Thailand, for example, waived the need for a visa altogether for Chinese travelers, while Japan has launched a series of Chinese frequent individual traveler visas. Jessica Chuang, regional marketing director at Hotels.com, a leading online accommodation booking website, says more frequent-traveler visas are likely as countries fight to attract Chinese business.
She says visits to South Korea, Thailand and Japan have seen double-digit growth in the past year as a result. The cities of Tokyo, Seoul, and Taipei have seen growth of more than 50 percent in travelers from the mainland while Osaka and Kyoto have enjoyed triple-digit growth in numbers.
Li Mengran, public relations specialist at Beijing UTour International Travel Service, says the US visa announcement has been warmly welcomed by its clients.
“The US was previously considered as a remote destination, or even a dream for many Chinese travelers due to the distance and complicated visa procedures,” says Li. “The new policy has been a complete game changer, meaning that many will now consider the US as their frequent destination of choice,” she says. “We have seen so many more inquires for our US products over the past month.”
Alex Wang, chief operating officer of Zanadu.cn, an online provider of luxury and boutique travel products, says gaining a US visa had become the determining factor for many customers when selecting it as a possible destination. But the expected easier procedures and shorter application time will now prove a major incentive to travel to the US for many.
“In the past, even a slight uncertainty regarding the visa application might push a traveler into making a different choice in destination,” Wang says.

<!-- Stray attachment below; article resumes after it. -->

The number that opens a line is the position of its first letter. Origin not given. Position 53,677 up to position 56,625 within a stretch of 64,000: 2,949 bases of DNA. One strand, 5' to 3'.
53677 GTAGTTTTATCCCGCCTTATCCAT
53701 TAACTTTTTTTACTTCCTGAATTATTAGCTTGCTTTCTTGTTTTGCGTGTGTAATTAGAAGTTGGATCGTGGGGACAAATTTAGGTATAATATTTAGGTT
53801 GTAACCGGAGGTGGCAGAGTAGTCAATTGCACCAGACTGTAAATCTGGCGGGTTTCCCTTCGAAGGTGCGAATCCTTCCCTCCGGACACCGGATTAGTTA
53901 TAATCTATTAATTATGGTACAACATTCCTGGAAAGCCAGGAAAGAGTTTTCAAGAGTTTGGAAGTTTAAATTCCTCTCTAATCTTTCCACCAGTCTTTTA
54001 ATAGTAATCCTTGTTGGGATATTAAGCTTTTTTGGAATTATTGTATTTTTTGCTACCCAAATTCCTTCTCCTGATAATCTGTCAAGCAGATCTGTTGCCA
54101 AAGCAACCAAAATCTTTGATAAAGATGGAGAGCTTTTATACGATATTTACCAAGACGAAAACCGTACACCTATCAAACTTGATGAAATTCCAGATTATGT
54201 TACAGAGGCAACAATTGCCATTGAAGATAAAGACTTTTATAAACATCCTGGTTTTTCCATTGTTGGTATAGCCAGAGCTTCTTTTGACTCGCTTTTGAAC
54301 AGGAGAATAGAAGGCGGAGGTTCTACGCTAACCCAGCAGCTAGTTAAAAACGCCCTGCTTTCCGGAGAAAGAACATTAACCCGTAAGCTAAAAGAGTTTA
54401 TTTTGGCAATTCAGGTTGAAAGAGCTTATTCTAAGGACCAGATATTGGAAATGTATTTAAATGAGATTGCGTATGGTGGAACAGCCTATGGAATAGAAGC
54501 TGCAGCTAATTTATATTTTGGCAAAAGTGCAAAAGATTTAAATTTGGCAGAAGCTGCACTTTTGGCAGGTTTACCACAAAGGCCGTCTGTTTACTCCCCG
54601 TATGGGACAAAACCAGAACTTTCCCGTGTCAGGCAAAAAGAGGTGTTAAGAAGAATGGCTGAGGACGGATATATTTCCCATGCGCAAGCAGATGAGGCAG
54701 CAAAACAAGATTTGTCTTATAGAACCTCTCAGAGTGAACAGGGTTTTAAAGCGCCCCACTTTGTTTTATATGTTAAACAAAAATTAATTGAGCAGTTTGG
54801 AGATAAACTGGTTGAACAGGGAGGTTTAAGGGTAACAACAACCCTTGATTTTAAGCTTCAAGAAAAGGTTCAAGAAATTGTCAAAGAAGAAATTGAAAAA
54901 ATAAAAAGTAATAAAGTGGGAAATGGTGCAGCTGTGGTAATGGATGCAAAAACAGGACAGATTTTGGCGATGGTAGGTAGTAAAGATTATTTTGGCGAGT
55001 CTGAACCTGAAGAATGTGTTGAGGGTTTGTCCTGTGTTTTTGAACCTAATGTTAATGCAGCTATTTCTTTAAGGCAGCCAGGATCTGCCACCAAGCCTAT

Taking the pain out of travel
Louise Liang, a sophomore student at a college in Chicago, often found herself just as busy during her holidays back home in Beijing, than during term time.
But this wasn’t study which was taking up her valuable time, this was working to get a new visa. All her other plans including visiting friends and relatives had to wait until she had the peace of mind that next year’s study was secure, she says.
She also had to rule out the possibility of taking part in exchange programs in other countries during holidays, because that would have meant she had to apply for two visas at the same time.
Every year her parents, who have already visited her three times in the past year and half, had to spend time getting documents from banks and the companies they work for to complete their visa procedures too.
So the news that during the Asia-Pacific Economic Cooperation meeting in November in Beijing, the US and China had agreed to ease visa restrictions on travel between the two countries will be a huge relief to students like her, she says.
Jane Wang, 33, a mother of a three-year-old daughter, also says that with the conditions eased her previous month-long trip to the major tourist destinations of the US West Coast and a short stay in the Hawaii islands will not be enough. The Beijing resident is already planning to travel with her family to the US East Coast in the coming months. The major incentive is that her visa will now last for 10 years, not just one as before.
She still recalls how nervous she was standing in the queue waiting for her face-to-face interview for her last US visa in 2012, after two months of gathering application materials and travel documents.
Wang and her family have spent about 200,000 yuan ($32,300) on their planned trip, ranging from shopping for clothes and toys, to staying at five star hotels, buying the necessary insurance, as well as hiring a car for a trip along the West Coast.